Today we’re talking home design ideas with a twist. What if we told you, you could have flower-made furniture in your own home?
At this year’s Maison & Objet, in order to celebrate and pay tribute to creativity made in the UK, six UK-based designers were chosen to be featured on the panel of the Rising Talents. Each and every designer was unique and outstanding on his own. However, there was a project by one of them – Marcin Rusak – that caught our attention.
Inspired by his own family history as flower growers, the polish designer has long been fascinated by these natural sources of inspiration and decoration.
Engaging them in his creative process began by reusing waste to investigate new decorative elements within every day objects and led to a rich body of work ranging from research and storytelling to cultural criticism around consumption and future scenarios.
The designer and maker faces a great challenge, however: he works with both flowers and resin. The thing is: flowers are filled with water, and resin requires very dry materials to be effective.
Nevertheless, what Rusak accomplishes are stunning unique pieces, filled with details that are never the same, because every piece is one of a kind.
The great thing about Marcin is that he “embodies the philosophies of Art Nouveau in a contemporary context”. It is “through a strong personal aesthetic that the rising talent embraces a total approach to art in order to reevaluate objects and their significance to us while celebrating the organic outcome of natural materials and processes.”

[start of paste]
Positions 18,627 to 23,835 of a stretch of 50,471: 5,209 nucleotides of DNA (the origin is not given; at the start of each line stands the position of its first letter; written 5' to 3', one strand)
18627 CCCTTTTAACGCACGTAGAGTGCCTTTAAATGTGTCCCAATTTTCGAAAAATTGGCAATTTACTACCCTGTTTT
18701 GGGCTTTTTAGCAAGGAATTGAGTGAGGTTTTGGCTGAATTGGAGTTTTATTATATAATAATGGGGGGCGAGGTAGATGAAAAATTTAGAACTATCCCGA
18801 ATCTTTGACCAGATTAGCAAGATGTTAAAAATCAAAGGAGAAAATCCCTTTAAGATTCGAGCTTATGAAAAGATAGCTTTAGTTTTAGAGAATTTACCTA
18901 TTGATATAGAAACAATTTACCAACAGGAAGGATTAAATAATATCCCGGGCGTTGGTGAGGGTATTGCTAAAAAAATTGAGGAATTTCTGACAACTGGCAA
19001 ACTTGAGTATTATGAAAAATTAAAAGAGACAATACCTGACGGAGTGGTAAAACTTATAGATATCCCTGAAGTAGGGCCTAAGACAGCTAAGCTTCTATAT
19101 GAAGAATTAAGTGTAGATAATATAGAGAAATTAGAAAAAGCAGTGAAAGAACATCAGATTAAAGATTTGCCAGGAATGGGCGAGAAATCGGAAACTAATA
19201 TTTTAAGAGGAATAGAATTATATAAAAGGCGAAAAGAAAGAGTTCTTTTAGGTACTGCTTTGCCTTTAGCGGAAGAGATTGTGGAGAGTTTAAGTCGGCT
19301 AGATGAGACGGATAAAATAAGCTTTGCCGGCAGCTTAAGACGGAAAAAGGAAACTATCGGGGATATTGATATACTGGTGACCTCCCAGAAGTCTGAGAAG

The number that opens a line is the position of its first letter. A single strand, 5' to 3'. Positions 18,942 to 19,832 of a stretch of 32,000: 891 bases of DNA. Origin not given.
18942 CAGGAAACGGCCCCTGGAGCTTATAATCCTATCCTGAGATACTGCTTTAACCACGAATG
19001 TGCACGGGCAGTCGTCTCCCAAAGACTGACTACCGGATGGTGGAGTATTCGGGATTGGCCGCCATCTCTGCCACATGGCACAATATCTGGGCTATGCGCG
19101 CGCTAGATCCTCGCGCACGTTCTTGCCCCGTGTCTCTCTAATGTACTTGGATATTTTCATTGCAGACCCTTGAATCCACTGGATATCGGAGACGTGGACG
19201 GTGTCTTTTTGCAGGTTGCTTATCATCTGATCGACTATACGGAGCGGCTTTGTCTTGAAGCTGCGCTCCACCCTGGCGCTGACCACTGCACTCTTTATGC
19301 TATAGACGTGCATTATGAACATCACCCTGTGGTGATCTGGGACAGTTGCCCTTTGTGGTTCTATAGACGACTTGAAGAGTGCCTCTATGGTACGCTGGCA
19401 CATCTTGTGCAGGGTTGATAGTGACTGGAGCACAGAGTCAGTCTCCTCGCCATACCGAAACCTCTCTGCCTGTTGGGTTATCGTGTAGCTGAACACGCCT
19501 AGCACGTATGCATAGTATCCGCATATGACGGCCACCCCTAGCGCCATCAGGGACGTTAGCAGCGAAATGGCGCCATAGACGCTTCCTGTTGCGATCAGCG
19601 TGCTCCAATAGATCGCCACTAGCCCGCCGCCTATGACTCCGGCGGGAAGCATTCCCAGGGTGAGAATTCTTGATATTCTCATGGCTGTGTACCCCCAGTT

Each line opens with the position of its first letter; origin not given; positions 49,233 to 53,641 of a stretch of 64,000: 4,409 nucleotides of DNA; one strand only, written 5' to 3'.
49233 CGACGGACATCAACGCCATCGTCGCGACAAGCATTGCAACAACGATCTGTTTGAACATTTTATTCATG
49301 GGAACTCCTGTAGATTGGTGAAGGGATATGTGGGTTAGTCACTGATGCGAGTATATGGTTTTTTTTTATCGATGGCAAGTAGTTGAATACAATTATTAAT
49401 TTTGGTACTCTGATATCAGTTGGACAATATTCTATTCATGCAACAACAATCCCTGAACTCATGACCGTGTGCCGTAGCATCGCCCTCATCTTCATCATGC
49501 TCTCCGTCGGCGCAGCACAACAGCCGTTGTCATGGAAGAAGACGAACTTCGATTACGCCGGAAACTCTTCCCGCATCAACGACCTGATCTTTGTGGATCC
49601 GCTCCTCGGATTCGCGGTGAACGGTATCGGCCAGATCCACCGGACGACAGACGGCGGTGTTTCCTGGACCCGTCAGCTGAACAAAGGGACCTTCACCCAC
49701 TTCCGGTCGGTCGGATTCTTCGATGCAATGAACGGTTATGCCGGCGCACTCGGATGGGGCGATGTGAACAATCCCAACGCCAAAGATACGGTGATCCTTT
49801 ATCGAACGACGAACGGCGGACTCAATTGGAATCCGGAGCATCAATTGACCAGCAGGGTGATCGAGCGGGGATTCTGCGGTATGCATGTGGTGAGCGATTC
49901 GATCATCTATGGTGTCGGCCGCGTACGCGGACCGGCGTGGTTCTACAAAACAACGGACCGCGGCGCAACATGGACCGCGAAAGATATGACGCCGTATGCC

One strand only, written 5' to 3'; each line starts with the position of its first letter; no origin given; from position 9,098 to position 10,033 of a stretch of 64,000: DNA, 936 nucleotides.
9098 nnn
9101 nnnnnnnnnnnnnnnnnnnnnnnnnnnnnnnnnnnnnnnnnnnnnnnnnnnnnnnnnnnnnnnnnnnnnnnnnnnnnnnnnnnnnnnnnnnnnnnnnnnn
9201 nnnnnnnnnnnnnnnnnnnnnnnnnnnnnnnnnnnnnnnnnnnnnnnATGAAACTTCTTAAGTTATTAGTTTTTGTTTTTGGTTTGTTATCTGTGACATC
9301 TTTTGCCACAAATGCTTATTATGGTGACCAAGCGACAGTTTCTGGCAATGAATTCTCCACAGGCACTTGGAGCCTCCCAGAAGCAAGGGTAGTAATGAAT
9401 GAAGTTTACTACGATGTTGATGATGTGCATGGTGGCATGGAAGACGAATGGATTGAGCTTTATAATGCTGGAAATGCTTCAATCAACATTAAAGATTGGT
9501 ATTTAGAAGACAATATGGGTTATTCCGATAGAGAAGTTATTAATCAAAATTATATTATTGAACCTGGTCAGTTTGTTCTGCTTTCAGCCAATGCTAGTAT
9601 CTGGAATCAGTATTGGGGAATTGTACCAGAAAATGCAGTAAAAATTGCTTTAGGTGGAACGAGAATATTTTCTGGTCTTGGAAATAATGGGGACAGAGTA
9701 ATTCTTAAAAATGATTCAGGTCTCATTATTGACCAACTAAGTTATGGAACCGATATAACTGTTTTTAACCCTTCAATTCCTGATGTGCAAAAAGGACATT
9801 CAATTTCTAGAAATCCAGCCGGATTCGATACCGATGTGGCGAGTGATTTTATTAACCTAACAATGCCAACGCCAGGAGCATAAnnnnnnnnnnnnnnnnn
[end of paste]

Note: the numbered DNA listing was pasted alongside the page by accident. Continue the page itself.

Marcin Rusak was born in 1987 Warsaw, Poland. Nowadays the designer lives and works in London.
According to his own website, Rusak “situates his work at the intersection of value, ephemerality and aesthetics. He studies contemporary patterns of consumption, industry methods of manipulation, and the complicated systems we support. In his pursuit of authenticity, Marcin creates work that asks questions, references history and proposes possible future scenarios. Utilizing the power of materials, volume and form he moves fluidly from decorative art objects to sculptures, two-dimensional work and back again each time with a story as his guide.”